At first blush, it may be difficult to ascertain why the EWG would publish a 41-page document critiquing the finer points of the SCBGP. But the political agenda isn’t hard to uncover when you think about the connection between the block grant program and the Alliance for Food and Farming.
The alliance has been a bur in the saddle of the EWG for several year now, and the EWG has taken offense that any group – much less any group getting federal funding - would impinge its motives in publishing it infamous “Dirty Dozen” list of pesticide-laden produce.
That’s the real agenda of this report, though the point is buried in the group’s new release.
From the EWG:
OAKLAND, Calif. – An important farm bill program that provides valuable support for California’s growers and consumers of healthy fruits, vegetables and nuts would deliver greater all-around benefits if state officials address shortcomings in the process of awarding the federally-funded grants, an analysis by the Environmental Working Group shows.
The Specialty Crop Block Grant (SCBG) program, one of state’s most important sources of federal funding to expand and promote this $19 billion sector of California agriculture, delivers good value overall, EWG’s analysis found, but it falls short of its potential because grant awards don’t always target projects with the broadest payoff and sometimes don’t align with the state’s top policy priorities.
For example, more than half of the program’s funding is dedicated to research, leaving much less available to expand local and regional markets for growers or to increase access to and consumption of safe and healthy food. Both are key priorities for the state and generate immediate economic and public health benefits. The number of projects funded in these areas nearly doubled in 2011 under California Department of Food and Agriculture (CDFA) Secretary Karen Ross, but EWG concluded that targeting more funding to developing local and regional food markets would deliver even higher returns to growers while boosting public access to healthy food.
“In an era of tight budgets, it is critical that we get this right,” said Kari Hamerschlag, EWG’s senior food policy expert and author of the report. “Spending more money on projects that can deliver direct economic benefits to growers, while improving the health of Californians, is a great way to achieve two important goals at the same time.”
EWG reviewed the program’s track record over a three-year period to assess whether its funding projects were in line with the top 12 priorities outlined in “Ag Vision,” a strategic plan adopted in 2010 by the CDFA. The analysis showed that the specialty crop grants paid for dozens of worthwhile projects that did align with Ag Vision, particularly in environmental stewardship, food safety and pest prevention. But it also pointed out that several priorities were critically underfunded, including support for beginning and disadvantaged farmers, farm workers, outreach and information dissemination to growers, improving local and regional infrastructure and adaptation to climate change. Just 1 percent of the funding went towards organic agriculture, missing an important opportunity to help growers meet soaring consumer demand.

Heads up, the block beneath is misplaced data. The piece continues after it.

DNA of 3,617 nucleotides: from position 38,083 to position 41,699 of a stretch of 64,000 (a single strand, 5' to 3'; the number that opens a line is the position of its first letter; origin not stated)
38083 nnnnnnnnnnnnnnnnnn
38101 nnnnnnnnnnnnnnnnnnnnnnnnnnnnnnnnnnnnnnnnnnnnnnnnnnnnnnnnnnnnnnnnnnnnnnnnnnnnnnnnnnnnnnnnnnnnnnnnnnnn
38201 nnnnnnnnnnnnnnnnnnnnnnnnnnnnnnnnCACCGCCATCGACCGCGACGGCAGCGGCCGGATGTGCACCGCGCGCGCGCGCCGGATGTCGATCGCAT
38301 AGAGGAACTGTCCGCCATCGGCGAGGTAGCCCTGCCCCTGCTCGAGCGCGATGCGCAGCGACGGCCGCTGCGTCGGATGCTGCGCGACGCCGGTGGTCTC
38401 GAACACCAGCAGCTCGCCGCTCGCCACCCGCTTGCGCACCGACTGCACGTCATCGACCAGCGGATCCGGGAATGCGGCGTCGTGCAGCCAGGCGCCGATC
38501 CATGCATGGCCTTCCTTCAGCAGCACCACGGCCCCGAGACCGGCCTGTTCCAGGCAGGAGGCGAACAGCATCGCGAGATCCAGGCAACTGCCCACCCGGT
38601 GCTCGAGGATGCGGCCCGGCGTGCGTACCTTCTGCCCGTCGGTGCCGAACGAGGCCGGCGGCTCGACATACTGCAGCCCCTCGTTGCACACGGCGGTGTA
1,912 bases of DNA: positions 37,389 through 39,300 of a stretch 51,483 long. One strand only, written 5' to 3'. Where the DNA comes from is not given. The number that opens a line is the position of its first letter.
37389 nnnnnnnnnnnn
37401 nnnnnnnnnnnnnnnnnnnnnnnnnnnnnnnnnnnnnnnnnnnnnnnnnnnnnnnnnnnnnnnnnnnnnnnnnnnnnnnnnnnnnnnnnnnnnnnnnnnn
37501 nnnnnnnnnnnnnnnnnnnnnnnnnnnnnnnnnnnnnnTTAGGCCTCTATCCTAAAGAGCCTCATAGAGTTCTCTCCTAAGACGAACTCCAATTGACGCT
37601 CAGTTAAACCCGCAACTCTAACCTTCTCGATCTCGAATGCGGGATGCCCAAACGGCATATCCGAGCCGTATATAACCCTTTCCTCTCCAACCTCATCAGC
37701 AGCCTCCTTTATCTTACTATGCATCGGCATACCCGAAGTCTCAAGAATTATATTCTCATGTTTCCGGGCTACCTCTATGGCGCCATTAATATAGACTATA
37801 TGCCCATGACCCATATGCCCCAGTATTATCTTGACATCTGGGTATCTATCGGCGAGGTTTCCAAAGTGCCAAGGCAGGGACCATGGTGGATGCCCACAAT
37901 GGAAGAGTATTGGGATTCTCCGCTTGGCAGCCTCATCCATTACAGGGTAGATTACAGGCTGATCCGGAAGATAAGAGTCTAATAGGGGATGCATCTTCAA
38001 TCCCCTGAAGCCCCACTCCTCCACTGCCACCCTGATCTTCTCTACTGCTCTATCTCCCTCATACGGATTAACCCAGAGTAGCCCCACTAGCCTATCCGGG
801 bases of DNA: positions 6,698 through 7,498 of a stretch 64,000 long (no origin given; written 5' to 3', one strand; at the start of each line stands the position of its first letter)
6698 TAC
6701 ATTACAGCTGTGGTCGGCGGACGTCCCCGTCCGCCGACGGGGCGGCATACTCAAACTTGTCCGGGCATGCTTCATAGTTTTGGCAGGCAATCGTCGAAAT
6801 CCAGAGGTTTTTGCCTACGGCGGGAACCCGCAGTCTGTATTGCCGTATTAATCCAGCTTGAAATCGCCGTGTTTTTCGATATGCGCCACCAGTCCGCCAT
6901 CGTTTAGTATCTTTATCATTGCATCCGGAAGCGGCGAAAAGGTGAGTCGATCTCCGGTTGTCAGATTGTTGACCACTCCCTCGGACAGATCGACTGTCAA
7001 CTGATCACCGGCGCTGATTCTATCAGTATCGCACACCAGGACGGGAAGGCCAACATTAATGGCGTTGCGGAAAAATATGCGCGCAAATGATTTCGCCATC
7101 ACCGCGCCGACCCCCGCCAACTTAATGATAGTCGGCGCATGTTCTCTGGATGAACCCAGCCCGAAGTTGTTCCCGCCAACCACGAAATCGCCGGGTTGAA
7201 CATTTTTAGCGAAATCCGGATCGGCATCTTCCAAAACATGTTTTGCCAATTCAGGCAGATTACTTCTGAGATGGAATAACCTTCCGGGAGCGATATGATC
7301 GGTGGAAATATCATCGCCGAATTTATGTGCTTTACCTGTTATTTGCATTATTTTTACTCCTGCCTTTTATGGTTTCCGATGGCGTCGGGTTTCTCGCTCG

The report recommends increasing overall support for marketing but concludes that too much funding went to projects focused on image-building efforts that will have little impact on growers’ profitability or on improving Americans’ diets. The findings highlighted a number of questionable projects funded in 2009 and 2010, before Secretary Ross took office. These included a $180,000 grant to the Alliance for Food and Farming to support a controversial campaign that targeted EWG’s Shopper’s Guide to Pesticides in Produce, as well as two 2010 grants totaling $940,000, both managed by Western Growers on behalf of the California Specialty Crop Communications Alliance, that focused on social media and promotional campaigns. These and similar grants funded in 2009 supported the public relations efforts of a much broader agriculture industry coalition, the California Agriculture Communications Alliance, which is trying to promote a positive image to consumers increasingly concerned about agriculture’s negative impact on health and the environment.
TK: The EWG analysis may or may not be solid in the main, but the fact it singles out the Alliance for Food and Farming as a “questionable project” is a tip off that the EWG would like nothing more than to shout down any voice that is raised in opposition to its alarmist tactics to confuse consumers about the safety of fresh produce.